Nuclear weapons 'outlawed' in an independent Scotland, says Salmond
- 21 October 2012
- From the section Scotland politics
The leader of the SNP has said that if his party won power in an independent government it would make nuclear weapons illegal.
Alex Salmond told the BBC's Andrew Marr Show that Trident, which currently resides at Faslane Naval base on the Clyde, would have to go.
He also said a go-alone Scotland would remain a member of the European Union.
Mr Salmond was being interviewed from Perth where his party has been holding its annual conference.
The first minister was asked by the broadcaster to respond to UK government suggestions that moving Trident from Scotland would be "prohibitively expensive".
He said: "The UK government has two choices - they either relocate Trident to another part of the rest of the UK or alternatively they could use nuclear facilities in America or France."
Mr Salmond made a further point that it was possible for a UK government to decide a "much better policy" and decommission its weapons system.
He added: "That would be a matter for the London government. That doesn't mean we think it reasonable to lease out part of Scottish territory to what you [Andrew Marr] describe as a Cyprus situation. If Scotland, by majority, doesn't want nuclear weapons, the SNP proposition is to write that into the constitutions of the state.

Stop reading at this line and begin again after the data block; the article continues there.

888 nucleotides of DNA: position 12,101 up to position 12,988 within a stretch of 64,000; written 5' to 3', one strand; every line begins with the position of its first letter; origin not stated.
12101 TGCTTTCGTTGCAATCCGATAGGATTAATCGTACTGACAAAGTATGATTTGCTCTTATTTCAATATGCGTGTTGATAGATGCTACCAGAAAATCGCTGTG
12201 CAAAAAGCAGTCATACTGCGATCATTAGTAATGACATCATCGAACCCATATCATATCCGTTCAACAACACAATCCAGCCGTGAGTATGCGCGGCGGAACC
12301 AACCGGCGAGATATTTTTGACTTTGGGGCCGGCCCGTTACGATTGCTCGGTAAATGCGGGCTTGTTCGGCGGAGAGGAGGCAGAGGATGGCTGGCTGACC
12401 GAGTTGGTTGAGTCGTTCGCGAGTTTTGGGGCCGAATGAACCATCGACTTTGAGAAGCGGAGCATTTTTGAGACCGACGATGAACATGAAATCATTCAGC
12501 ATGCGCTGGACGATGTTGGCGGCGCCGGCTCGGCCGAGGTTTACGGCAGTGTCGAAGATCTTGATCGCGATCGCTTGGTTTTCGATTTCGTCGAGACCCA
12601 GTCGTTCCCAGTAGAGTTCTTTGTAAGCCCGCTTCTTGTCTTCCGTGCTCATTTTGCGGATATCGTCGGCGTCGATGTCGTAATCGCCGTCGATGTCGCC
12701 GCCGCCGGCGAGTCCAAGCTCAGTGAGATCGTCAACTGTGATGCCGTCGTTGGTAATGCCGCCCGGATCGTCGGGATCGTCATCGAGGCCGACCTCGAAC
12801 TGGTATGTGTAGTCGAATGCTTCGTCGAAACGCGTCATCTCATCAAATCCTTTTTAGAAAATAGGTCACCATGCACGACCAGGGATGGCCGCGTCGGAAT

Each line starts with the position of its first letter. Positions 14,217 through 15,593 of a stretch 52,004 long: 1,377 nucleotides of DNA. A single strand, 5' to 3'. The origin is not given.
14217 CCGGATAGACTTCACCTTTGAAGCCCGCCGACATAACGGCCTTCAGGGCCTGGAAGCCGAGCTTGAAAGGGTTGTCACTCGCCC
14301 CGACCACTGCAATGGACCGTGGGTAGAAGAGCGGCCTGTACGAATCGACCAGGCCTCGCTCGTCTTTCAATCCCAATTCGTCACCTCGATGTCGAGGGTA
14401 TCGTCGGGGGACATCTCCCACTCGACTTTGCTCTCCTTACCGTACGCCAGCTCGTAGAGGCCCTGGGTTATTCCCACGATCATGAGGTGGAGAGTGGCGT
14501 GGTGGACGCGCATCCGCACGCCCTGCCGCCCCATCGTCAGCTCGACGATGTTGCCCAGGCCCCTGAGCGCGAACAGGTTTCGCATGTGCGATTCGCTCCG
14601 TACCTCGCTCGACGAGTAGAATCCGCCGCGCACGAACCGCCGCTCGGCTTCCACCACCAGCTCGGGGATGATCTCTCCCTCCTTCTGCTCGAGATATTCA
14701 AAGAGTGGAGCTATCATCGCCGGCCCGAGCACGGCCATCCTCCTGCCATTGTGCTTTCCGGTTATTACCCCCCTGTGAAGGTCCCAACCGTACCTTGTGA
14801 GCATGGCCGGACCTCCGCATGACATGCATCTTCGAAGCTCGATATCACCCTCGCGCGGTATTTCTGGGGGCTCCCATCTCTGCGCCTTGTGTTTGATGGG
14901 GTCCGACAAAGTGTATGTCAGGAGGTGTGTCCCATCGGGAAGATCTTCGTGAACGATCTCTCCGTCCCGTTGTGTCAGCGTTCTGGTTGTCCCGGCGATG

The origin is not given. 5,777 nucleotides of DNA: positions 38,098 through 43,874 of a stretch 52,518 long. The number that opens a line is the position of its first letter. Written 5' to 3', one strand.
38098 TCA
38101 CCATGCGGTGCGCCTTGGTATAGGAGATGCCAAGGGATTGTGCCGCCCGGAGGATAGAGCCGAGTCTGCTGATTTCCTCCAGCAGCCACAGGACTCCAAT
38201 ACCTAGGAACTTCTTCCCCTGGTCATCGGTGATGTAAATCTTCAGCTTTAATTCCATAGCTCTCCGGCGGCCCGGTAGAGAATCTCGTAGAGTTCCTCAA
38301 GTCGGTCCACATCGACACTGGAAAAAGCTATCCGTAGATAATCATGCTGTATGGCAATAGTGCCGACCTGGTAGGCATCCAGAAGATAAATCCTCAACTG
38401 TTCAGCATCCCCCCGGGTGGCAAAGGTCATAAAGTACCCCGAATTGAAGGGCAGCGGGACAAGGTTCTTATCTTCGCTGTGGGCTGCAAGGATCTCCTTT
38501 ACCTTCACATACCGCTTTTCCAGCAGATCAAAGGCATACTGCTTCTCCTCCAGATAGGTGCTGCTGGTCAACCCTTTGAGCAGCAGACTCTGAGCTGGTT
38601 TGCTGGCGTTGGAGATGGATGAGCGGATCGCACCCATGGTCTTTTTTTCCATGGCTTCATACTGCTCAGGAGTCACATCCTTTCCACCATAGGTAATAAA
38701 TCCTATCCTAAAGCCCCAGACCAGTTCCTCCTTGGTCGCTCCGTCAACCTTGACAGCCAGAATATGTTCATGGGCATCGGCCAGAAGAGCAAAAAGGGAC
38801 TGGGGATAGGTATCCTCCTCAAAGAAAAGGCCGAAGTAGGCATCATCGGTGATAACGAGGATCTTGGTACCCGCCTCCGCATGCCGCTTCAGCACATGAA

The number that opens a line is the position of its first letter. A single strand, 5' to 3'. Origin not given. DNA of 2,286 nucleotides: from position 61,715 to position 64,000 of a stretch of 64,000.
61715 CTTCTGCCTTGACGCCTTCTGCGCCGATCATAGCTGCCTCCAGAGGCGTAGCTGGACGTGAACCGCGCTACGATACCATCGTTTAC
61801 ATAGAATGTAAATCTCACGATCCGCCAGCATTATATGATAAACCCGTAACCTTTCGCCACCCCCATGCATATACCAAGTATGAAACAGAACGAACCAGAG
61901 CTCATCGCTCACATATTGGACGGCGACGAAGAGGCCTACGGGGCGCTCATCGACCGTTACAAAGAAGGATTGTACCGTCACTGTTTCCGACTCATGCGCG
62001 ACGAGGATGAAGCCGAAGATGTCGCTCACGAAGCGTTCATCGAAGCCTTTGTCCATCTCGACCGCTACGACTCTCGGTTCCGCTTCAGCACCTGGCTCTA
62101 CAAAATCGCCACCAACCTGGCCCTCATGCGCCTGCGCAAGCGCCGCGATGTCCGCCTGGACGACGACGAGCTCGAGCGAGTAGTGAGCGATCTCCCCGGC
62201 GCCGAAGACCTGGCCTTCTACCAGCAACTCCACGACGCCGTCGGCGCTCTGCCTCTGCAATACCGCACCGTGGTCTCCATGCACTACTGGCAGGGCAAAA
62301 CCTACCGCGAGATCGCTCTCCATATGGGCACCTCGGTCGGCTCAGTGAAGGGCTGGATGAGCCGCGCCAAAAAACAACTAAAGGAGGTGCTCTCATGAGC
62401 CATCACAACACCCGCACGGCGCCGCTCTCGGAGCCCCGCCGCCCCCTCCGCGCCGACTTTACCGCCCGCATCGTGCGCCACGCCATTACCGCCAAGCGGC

"So, that would make the possession of nuclear weapons illegal."
The SNP leader was being interviewed after a decision by his party to back joining nuclear-based military alliance Nato in the event of an independent Scotland.
Following his appearance on the Andrew Marr Show, Mr Salmond reiterated SNP policy to outlaw nuclear weapons during an interview on the Sunday Politics Scotland programme, hosted by Isabel Fraser.
She quizzed him on whether an independent Scotland would prevent nuclear weapons-carrying warships doing exercises in Scottish waters.
Mr Salmond said: "The issue about visiting warships, etc, no country ever confirms the existence of nuclear weapons on its warships - that is well known.
"This is an issue all non-nuclear countries have to face up to within Nato and out of Nato and we will do exactly the same thing."
The first minister's BBC appearances follow a deal reached earlier this week between the Scottish government and UK government on the rules governing a Scottish independence referendum in two years' time.
Mr Salmond and Prime Minister David Cameron signed the Edinburgh Agreement in which it was decided there would be a one-question referendum to be held before the end of 2014.
On the subject of Scotland's membership of the EU in the event of a independence, Mr Salmond told the Andrew Marr Show that it would not lead to "vexed negotiations".
He said: "We are part of the EU, we have been part of it for 40 years. We would be negotiating our positions from inside the EU. I don't think there is any doubt about that. I don't think it will be a vexed negotiation at all.
"There is a large amount of good will toward Scotland in the rest of the EU."
The SNP conference will finish later with a speech by deputy leader Nicola Sturgeon.
She is expected to say that UK Chancellor George Osborne should use the opportunity presented by his forthcoming Autumn Statement to increase capital spending for the UK, including Scotland.